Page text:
Back in October whilst on holiday in Kenya, Prince William proposed to his long-term girlfriend, Kate Middleton with the ring of his late mother, Princess Diana. After practising for 10 years, the couple are expected to become the Duke and Duchess of Sussex on the eve of their wedding in Westminster Abbey, which takes place on April 29th.

Although security for the day will be paid by the tax-payer, ‘Wills’ and Kate’s family will be footing the bill for the actual wedding, which is believed to be in excess of £50m.

With Britain enjoying a Bank Holiday to celebrate the nuptials, it will be one of the most widely covered Royal events with live, online broadcasts going out around the world.

However, it’s not the only wedding of 2011. Although the number of weddings in Britain are going down, figures from 2008 show that there were still over 200,000 of them a year. It’s the way many British people live today and, it might not be the typical choice for young people, but even students are choosing it as their lifestyle.

“After over four years together, it seems that marriage is the most natural step for us as a young Christian couple in love,” says Bethan Murray, soon-to-be Mrs Anness, a third year criminology student.

She will marry her fiancé Karl, this summer back home in Norfolk, but she insists that it will not get in the way of her last year at university: “It hasn’t been stressful so far, in fact it’s taken my mind off studies in the ‘down-time’ away from essaying and revising,” she says.

The average cost for a British wedding is reported to be over £20,000 today, including such things as a honeymoon wardrobe, pre-wedding gym memberships and the infamous stag and hen nights.

Despite the high costs, Bethan says that the day can be afforded by a student who works hard with supportive parents: “Karl’s got a full-time job, I’ve got a part-time job and both sets of parents are very generously contributing to the costs.”

Working hard in order to raise the money for the special day seems a popular choice, as Sarah Warren, a third year psychology student, explains: “My fiancé works full-time in the RAF and I will also have a year of work to help pay for it. Our parents are both wonderful in their help – whether it is time, money or both.”

In the 21st century it’s unusual for couples to get married so early in life. In fact, studies show that the average bride is now 30, delaying the big day by pursuing a career, wanting to save money – or waiting for ‘Mr Perfect’ instead.

A third year, media production student, Darren Mitchell agrees with waiting to exchange vows in order to save money. He and his finance, Gemma, “plan on getting married when we can both afford it… not until we’re settled down and have an income and a place of our own”.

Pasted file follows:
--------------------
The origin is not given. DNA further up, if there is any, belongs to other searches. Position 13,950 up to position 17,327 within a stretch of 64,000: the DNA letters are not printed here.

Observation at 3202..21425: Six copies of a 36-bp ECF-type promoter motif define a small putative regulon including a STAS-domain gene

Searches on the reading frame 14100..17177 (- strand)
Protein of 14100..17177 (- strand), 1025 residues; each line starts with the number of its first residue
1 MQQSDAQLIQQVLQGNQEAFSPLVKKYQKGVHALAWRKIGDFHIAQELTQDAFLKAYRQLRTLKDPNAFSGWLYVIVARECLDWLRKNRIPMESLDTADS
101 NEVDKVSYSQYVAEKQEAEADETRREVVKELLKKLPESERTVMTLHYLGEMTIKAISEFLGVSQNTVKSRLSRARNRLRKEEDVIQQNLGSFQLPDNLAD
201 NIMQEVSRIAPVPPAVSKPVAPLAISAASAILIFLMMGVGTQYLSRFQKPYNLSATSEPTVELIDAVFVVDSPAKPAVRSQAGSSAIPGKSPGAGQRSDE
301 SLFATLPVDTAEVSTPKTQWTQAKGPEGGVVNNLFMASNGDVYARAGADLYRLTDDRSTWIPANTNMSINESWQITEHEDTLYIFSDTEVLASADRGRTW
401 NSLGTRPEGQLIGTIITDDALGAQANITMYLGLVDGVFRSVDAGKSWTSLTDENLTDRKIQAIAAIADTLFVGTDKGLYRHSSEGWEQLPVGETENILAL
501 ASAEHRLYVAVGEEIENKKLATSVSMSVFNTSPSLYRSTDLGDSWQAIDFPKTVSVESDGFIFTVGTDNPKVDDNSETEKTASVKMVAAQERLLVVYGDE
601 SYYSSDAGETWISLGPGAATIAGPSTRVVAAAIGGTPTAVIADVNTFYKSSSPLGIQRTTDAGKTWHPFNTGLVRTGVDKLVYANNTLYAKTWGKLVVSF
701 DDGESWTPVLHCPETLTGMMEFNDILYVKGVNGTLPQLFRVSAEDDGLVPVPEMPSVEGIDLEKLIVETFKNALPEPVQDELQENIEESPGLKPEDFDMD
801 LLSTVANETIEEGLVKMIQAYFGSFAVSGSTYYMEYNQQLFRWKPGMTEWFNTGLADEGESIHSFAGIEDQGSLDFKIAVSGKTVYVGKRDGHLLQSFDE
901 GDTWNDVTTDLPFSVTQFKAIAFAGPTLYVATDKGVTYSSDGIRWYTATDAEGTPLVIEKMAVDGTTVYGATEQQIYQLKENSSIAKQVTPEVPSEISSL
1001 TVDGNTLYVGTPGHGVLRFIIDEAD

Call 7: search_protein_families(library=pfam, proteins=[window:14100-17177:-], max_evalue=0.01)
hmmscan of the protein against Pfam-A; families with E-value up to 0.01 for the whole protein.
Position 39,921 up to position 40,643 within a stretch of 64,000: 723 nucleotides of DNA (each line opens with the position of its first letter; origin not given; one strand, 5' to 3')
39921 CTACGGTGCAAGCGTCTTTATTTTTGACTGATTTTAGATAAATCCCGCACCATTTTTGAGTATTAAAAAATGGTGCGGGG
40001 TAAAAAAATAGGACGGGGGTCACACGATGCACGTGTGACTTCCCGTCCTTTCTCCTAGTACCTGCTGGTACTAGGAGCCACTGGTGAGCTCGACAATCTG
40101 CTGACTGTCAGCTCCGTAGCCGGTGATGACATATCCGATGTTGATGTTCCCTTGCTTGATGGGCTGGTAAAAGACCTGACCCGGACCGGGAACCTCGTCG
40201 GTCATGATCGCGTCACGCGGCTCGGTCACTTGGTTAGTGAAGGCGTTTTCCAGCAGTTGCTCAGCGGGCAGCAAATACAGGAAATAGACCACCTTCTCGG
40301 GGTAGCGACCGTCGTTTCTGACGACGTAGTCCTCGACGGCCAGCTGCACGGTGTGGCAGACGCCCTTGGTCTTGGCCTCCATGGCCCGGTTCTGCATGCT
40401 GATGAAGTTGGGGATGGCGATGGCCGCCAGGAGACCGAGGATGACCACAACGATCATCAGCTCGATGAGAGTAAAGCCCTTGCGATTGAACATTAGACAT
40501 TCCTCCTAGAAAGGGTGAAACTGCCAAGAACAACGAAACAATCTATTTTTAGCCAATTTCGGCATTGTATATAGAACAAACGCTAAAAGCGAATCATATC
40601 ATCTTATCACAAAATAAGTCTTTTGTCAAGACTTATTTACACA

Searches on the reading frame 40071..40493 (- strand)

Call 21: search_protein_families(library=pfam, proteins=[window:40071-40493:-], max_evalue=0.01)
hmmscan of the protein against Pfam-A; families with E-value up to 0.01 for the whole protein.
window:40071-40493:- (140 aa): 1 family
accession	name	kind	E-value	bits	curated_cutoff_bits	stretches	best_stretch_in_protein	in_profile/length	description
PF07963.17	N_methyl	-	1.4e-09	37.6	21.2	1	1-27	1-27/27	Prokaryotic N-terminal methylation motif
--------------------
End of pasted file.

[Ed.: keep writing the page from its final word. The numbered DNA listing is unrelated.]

However, Bethan says that there’s no such thing as too early: “I don’t think you can put limits either way and it’s no different to an older person leaving it ‘too late’.”

According to a study by Bradford University’s Simon Duncan, in the past, the three main reasons for marriage were sex, co-habitation and children, but that is not the case anymore. His study revealed that it is now “a way of publicly showing your commitment and social success”.

This may be true for the Royal couple, who even match the average age of marriage, being 28 and 29. For Darren and Gemma, age didn’t come into it. Darren’s reason for a proposal at university? “Because I love my girlfriend,” he says.

The Royal Family look set to make around £44 million on merchandise to help with the upkeep of the Queen’s Royal Collection, including a new £5 coin, the standard china collection and even a set of toys for the Early Learning Centre. Some of the memorabilia made, such as T-shirts and aprons were all rejected as ‘poor taste’, but the Royals did change their mind on tea cloths.

The wedding is also sure to gain support for the Royal Family not only in Britain but globally; there have even been orders for commemorative mugs from as far as Japan.

There are many reasons why people get married and it’s a lifestyle that many people choose to follow, both Royal and student. Although without the money available from merchandice it might be much more of a struggle for students.

By Joel Murray

Born and bred in Leicester, I am currently studying Media Production at the University of Lincoln. I'm a Christian and a musician, I play the oboe and different guitars. I love football, my club is Leicester City. I enjoy films, music and video games. You can follow me on Twitter at @joelmurray.